This isn’t the conclusion I expected. Yet here I am, admitting that I did not recover at least one of the two lost gold bars. And the exceptional high price of gold these days rubs salt into the wounds of defeat. My return to the area of this great adventure buoyed my spirits and enabled my emotions to absorb the silence and calming effect of the natural world. I needed that after the near constant bombardment of excess noise in the urban sprawl of my environment.
I feel the target is correct. The eight years of research and investigation still has me believing I know where at least one bar lies, within one cubic meter. My old body is the problem. At sixty-nine years of age, my ability to work with strength is gone. My lung function is good as the previous few years of walking several kilometers a day has proven. But while digging in ground the consistency of wet cement, my arms and hands ache and I rapidly run out of energy. I admit now that I am no longer a treasure hunter but a writer, one who wishes he were a younger man. Yet I can’t complain about the aging process as the alternative isn’t good. Still, this is not how I wanted the quest to end. “How I Almost Found the Lost Gold Bars of Camp McKinney…..”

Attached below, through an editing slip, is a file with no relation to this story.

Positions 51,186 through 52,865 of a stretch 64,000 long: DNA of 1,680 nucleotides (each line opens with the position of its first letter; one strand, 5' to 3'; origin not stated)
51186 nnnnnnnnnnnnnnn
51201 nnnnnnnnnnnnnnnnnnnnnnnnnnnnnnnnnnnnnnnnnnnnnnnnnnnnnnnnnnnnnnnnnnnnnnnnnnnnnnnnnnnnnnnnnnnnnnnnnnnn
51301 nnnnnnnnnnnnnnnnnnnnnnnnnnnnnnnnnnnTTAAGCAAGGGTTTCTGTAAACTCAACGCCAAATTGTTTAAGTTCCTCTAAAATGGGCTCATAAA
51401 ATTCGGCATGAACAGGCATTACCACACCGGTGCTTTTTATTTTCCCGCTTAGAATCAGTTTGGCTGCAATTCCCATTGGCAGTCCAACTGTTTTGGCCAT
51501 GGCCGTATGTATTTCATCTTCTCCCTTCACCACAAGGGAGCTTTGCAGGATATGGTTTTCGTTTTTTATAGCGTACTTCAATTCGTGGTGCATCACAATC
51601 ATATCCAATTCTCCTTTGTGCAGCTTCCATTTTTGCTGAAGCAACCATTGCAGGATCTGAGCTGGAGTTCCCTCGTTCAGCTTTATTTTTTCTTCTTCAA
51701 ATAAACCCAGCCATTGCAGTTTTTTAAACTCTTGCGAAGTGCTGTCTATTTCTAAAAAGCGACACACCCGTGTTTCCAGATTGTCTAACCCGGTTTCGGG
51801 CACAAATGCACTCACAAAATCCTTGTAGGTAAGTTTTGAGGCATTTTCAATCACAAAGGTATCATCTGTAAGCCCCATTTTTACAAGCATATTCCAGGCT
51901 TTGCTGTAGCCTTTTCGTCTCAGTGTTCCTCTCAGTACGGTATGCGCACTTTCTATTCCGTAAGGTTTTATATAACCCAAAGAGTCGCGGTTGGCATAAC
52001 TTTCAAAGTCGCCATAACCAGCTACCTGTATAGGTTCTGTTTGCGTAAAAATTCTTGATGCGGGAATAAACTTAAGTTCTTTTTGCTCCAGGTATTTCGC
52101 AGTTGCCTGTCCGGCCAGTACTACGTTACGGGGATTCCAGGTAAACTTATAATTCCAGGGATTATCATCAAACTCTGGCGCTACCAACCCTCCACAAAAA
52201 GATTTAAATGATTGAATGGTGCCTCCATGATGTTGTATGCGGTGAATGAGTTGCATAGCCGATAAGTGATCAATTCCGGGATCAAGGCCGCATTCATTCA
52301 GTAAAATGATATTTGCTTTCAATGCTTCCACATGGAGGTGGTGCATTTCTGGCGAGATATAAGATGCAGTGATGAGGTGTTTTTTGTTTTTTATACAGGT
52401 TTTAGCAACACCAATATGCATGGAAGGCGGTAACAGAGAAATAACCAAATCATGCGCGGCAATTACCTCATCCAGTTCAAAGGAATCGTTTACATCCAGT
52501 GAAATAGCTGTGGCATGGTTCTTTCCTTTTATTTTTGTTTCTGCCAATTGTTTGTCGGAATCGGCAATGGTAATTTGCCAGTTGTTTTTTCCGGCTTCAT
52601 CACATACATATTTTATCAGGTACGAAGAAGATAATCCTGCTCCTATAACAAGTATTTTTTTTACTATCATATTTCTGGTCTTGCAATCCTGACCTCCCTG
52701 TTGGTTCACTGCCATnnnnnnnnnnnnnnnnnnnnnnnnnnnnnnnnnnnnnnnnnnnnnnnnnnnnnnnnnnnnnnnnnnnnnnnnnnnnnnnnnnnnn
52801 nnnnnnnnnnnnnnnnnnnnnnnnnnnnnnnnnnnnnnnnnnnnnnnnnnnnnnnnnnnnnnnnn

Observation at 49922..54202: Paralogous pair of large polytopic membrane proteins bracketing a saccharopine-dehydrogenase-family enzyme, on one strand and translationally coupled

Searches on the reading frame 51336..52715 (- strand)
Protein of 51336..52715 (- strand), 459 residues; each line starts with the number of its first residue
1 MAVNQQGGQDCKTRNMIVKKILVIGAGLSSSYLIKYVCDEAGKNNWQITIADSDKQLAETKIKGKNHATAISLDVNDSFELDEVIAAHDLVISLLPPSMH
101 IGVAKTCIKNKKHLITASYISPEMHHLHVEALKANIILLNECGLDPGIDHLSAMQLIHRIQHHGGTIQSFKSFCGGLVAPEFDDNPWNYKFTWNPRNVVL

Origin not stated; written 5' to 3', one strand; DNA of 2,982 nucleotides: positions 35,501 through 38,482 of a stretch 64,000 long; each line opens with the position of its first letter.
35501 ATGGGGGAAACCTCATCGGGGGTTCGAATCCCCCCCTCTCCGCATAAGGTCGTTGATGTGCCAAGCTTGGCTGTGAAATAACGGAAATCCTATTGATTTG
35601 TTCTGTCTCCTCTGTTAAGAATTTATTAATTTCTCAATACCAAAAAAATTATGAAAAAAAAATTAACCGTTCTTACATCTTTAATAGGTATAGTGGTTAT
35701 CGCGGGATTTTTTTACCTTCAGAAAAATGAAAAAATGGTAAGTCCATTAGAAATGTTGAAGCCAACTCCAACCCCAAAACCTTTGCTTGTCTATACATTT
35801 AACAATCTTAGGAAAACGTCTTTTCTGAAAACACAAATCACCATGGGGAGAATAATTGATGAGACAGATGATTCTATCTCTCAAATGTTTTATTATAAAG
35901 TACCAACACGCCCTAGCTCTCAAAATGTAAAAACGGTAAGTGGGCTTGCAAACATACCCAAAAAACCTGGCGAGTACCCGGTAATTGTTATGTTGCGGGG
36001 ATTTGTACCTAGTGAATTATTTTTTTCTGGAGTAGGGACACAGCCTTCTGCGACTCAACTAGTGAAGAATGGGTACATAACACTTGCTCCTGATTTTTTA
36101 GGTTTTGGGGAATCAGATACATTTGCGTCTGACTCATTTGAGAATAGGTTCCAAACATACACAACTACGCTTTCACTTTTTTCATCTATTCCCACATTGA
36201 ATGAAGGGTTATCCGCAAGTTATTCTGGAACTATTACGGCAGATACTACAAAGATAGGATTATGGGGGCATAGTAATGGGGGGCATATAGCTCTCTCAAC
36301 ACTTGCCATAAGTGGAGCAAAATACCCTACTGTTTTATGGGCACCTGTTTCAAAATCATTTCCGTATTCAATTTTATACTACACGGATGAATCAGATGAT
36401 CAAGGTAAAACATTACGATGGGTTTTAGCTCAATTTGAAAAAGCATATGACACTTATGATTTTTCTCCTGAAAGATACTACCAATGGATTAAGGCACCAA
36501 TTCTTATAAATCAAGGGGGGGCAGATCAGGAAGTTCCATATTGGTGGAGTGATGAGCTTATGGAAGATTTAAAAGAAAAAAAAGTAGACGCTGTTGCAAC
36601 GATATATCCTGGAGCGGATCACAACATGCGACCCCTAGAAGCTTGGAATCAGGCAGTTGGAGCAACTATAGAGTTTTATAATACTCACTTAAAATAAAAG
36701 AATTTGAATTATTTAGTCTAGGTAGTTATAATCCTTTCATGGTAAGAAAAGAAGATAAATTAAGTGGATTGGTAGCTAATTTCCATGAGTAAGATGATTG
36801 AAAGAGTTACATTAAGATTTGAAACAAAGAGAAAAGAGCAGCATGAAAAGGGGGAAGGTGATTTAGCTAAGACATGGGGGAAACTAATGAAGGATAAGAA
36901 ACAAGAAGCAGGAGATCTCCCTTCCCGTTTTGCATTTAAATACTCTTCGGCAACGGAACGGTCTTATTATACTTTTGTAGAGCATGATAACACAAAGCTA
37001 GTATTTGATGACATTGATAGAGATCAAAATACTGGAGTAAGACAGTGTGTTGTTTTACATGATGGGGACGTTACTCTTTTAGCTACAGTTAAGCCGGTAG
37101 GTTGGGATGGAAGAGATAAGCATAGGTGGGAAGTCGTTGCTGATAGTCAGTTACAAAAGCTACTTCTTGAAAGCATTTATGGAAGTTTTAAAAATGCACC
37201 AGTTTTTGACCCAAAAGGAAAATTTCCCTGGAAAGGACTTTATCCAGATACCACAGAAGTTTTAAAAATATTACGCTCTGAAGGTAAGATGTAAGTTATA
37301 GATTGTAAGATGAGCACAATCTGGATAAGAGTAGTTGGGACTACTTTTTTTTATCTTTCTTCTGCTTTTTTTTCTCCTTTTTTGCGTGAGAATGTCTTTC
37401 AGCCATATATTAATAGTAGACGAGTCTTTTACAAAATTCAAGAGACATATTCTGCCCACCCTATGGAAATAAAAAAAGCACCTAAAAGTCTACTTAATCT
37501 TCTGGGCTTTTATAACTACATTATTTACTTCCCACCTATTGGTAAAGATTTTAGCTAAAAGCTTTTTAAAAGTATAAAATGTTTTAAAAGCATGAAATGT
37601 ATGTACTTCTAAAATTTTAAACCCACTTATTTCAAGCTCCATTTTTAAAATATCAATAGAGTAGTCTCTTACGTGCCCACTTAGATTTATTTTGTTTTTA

Who wants to buy a treasure map? Highest bidder not necessarily accepted. This is a part of BC history and is not meant to be melted into scrap gold. Treasure, after all, is more valuable than scrap gold. After subtracting the smallest bar that evidence suggests had been sold by Roderick in 1896, roughly fifty pounds remains. One bar should weigh about twenty-five pounds and court evidence reveals the Cariboo-Amelia gold bullion, unrefined, ran about sixty-three percent give or take a fraction. That still gives close to sixteen pounds of pure gold at twelve troy ounces per pound for well over one hundred and eighty ounces. That’s for one bar about the size of an old vhs tape.
Perhaps I should’ve had my book ready to hit the market, composed a cryptic poem and let the public have a go at it. If Forest Fenn is remembered for anything in the history books, it should be that he encouraged others to embrace and enjoy the quest for gold. I assure you, despite my age, the adventure brought a lot of excitement into my life at a time when the the looming years of retirement had little to offer.
I hear Shirley Bassey singing the theme song for Goldfinger on the oldies station playing in the background. How appropriate. So dear reader, does anyone out there appreciate a good challenge?